People

Displaying 101 - 110 of 1381 items.

Simon Edward Fisher (1970-)

By Kat Fowler

Simon Edward Fisher studied the genes that control speech and language in England and the Netherlands in the late twentieth and early twenty-first centuries. In 2001, Fisher co-discovered the FOXP2 gene with Cecilia Lai, a gene related to language acquisition in humans and vocalization in other mammals. When damaged, the human version of the gene leads to language disorders that disrupt language and speech skills. Fisher's discovery validated the hypothesis that genes influence language, resulting in further investigations of language disorders and their heritability.

Format: Articles

Subject: People

Arthur William Galston (1920–2008)

By Cecilia Chou

Arthur W. Galston studied plant hormones in the United States during the late-twentieth century. His dissertation on the flowering process of soybean plants led others to develop Agent Orange, the most widely employed herbicide during the Vietnam War, used to defoliate forests and eliminate enemy cover and food sources. Galston protested the spraying of those defoliants in Vietnam, as they could be harmful to humans, animals, and the environment.

Format: Articles

Subject: People

Adib Jatene (1929–2014)

By Daniella Caudle

Adib Jatene in Brazil was the first surgeon to successfully perform the arterial switch operation in 1975. The operation corrected a heart condition in infants called transposition of the great arteries (TGA). Left untreated, infants with TGA die, as their blood cannot supply oxygen to their bodies. Jatene’s operation became widely used to correct the condition. Aside from medical research, Jatene worked for years in politics and education, serving as Brazil’s minister of health and teaching thoracic surgery at the University of São Paulo.

Format: Articles

Subject: People

Maurice Ralph Hilleman (1919–2005)

By Christian H. Ross

Maurice Ralph Hilleman developed vaccines at the Merck Institute of Therapeutic Research in West Point, Pennsylvania, during the twentieth century. Over the course of his career at Merck, Hilleman created over forty vaccines, making him one of the most prolific developers of vaccine in the twentieth century. Of the fourteen vaccines commonly given to children in the US by 2015, Hilleman was responsible for eight of them. Hilleman's most widely used vaccine was his measles, mumps, and rubella (MMR) vaccine.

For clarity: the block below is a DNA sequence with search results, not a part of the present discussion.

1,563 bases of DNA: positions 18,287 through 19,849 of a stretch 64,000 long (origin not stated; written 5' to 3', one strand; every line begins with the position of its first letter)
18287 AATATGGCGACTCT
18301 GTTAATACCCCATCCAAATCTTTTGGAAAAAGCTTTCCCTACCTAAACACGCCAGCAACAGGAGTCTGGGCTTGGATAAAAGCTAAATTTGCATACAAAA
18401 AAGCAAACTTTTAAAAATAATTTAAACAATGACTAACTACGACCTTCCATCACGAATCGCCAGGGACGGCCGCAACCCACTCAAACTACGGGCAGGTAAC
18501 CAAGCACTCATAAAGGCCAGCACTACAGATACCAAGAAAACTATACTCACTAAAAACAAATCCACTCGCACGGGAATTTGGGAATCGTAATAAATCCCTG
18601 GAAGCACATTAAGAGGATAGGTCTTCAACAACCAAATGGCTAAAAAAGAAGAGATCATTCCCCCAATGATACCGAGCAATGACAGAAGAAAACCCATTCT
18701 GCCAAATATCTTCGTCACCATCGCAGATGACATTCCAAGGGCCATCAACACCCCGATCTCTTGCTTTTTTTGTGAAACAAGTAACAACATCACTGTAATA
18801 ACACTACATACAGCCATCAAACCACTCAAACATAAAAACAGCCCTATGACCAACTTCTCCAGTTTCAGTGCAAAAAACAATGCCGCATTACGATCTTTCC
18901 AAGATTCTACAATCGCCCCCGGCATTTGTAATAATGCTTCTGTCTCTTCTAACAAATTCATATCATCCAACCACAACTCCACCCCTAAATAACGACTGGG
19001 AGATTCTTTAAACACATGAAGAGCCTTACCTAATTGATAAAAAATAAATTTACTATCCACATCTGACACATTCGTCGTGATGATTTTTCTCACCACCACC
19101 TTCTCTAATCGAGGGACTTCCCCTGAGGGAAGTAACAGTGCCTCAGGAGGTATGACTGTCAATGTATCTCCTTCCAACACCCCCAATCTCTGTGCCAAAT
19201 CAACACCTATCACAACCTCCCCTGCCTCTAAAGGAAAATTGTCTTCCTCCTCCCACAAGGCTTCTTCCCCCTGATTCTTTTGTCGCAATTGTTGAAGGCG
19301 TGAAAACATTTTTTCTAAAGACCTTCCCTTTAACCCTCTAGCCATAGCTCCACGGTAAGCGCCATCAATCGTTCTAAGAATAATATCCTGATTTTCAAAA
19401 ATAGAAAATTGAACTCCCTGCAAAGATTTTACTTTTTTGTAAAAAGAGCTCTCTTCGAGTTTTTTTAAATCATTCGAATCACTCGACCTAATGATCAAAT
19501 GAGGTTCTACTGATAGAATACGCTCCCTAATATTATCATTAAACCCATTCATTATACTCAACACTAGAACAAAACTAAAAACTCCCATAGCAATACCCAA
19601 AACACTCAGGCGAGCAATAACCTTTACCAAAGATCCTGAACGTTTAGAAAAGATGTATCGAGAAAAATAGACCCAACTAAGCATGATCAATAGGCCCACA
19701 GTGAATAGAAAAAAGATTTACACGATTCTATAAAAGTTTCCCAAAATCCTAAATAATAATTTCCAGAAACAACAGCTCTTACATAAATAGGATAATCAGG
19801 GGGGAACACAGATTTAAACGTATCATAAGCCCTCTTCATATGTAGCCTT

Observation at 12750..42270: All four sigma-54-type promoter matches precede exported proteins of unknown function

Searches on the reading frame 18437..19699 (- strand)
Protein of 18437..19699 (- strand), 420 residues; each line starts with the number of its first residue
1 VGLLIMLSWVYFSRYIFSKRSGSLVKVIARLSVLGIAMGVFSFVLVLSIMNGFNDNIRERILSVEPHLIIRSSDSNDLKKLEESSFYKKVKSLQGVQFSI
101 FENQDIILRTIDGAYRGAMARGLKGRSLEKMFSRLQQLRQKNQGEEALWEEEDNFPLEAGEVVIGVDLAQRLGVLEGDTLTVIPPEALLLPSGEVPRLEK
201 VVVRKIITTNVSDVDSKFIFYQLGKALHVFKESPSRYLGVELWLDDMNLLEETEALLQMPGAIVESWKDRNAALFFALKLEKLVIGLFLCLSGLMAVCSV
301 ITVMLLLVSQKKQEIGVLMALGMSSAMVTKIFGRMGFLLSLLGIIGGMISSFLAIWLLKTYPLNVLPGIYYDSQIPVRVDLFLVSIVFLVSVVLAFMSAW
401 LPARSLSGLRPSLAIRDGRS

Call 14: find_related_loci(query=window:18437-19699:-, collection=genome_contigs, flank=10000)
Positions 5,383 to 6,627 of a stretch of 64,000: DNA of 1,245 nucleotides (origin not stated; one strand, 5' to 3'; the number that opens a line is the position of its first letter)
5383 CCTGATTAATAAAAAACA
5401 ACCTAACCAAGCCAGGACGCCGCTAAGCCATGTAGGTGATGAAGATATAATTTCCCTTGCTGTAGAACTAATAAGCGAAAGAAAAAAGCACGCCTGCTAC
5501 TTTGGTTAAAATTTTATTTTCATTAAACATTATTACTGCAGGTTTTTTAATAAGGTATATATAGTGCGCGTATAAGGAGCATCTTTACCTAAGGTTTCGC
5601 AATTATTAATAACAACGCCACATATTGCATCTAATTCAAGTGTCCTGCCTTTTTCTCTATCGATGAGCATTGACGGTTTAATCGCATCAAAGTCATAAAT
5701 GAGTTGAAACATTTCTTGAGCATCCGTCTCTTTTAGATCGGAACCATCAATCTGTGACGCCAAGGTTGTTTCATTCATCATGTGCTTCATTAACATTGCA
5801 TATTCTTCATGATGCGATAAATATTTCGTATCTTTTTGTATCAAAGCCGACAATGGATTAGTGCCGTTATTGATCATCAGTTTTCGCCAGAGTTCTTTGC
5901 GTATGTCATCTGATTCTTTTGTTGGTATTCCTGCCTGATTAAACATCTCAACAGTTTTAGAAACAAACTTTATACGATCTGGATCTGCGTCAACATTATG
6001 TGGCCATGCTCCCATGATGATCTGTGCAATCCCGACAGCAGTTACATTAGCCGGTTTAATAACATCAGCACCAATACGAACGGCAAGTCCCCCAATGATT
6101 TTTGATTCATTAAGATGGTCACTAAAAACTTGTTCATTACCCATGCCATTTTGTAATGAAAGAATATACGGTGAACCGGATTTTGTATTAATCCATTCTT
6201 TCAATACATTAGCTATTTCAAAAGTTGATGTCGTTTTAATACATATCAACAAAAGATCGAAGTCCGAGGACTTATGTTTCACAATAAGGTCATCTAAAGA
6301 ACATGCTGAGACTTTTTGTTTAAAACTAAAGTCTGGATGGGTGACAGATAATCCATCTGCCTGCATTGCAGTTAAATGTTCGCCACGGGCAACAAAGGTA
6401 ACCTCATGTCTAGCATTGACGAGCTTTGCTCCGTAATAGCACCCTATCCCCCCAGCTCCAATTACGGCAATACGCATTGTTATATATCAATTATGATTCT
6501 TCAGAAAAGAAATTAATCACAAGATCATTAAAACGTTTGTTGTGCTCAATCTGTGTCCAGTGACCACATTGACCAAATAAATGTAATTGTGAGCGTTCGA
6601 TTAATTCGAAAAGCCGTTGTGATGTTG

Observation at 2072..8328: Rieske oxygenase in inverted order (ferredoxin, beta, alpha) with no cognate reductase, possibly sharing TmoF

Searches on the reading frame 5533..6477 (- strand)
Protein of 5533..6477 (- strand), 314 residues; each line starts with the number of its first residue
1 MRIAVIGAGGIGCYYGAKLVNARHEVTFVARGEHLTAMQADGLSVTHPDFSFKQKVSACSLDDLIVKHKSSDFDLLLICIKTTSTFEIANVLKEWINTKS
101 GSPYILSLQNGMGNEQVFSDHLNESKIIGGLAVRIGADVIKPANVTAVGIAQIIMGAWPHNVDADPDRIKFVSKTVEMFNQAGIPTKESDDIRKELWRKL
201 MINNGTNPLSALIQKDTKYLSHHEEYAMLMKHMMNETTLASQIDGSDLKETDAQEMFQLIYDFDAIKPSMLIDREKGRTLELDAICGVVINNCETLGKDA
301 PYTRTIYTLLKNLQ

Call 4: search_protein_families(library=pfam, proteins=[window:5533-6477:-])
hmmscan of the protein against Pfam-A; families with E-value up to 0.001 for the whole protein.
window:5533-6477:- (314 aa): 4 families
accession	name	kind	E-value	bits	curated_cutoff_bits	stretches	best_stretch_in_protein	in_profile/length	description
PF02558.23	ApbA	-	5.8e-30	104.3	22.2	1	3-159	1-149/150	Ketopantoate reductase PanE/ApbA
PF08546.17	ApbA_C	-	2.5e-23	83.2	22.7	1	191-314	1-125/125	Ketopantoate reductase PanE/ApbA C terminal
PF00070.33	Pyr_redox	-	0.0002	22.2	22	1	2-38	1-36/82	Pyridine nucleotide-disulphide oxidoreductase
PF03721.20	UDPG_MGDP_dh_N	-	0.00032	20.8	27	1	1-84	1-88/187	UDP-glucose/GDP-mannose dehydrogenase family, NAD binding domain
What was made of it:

Format: Articles

Subject: People

Stanley Alan Plotkin (1932– )

By Christian H. Ross

Stanley Alan Plotkin developed vaccines in the United States during the mid to late twentieth century. Plotkin began his research career at the Wistar Institute in Philadelphia, Pennsylvania, where he studied the rubella virus. In pregnant women, the rubella virus caused congenital rubella syndrome in the fetus, which led to various malformations and birth defects. Using WI-38 cells, a line of cells that originated from tissues of aborted fetuses, Plotkin successfully created RA27/3, a weakened strain of the rubella virus, which he then used to develop a rubella vaccine.

Format: Articles

Subject: People

Norman Haire (1892-1952)

By Claudia Nunez-Eddy

Norman Haire was a physician who advocated for eugenics, which is the betterment of human population by promoting positive traits, and birth control rights in the twentieth century in both Australia and the UK. In the UK, Haire joined the Malthusian League, a contraception advocacy organization, and helped the League open the first physician-supervised birth control clinic, called Walworth Women’s Welfare Centre in London, England.

Format: Articles

Subject: People, Reproduction

Ignaz Philipp Semmelweis (1818-1865)

By Safiya Shaikh, Daniella Caudle

Ignaz Philipp Semmelweis demonstrated that the use of disinfectants could reduce the occurrence of puerperal fever in patients in nineteenth century Austria. Puerperal fever is a bacterial infection that can occur in the uterine tract of women after giving birth or undergoing an abortion. Semmelweis determined that puerperal fever is contagious and argued that the unhygienic practices of physicians, like examining patients after performing autopsies, caused the spread of puerperal fever.

Format: Articles

Subject: People

Paul Eugen Bleuler (1857–1939)

By Jessica Resnick

Paul Eugen Bleuler studied autism and schizophrenia, among other psychiatric disorders, throughout continental Europe in the early twentieth century. Bleuler worked as a psychiatrist caring for patients with psychiatric disorders at a variety of facilities in Europe. In 1908, Bleuler coined the term schizophrenia to describe a group of diseases that cause changes in thought processes and behavior in humans as well as difficulties relating to the world.

Format: Articles

Subject: People

George Nicholas Papanicolaou (1883–1962)

By Patsy Ciardullo

George Nicholas Papanicolaou developed the Pap test in the United States during the twentieth century. The Pap test is a diagnostic procedure used to test for cervical cancer in women. Papanicolaou’s work helped improve the reproductive health of women by providing an effective means of identifying precancerous cells and improving the likelihood of early treatment and survival of cervical cancer.

Format: Articles

Subject: People, Reproduction

Franz Josef Kallmann (1897–1965)

By Jessica Resnick

Franz Josef Kallmann studied the biological and genetic factors of psychological disorders in Germany and the United States in the twentieth century. His studies at the New York State Psychiatric Institute in New York City, New York, focused on the genetic factors that cause psychiatric disorders. Kallmann was one of the first to use twins to study how a mental disorder is passed on by comparing the occurrence of epilepsy and schizophrenia in both fraternal and identical twins.

Format: Articles

Subject: People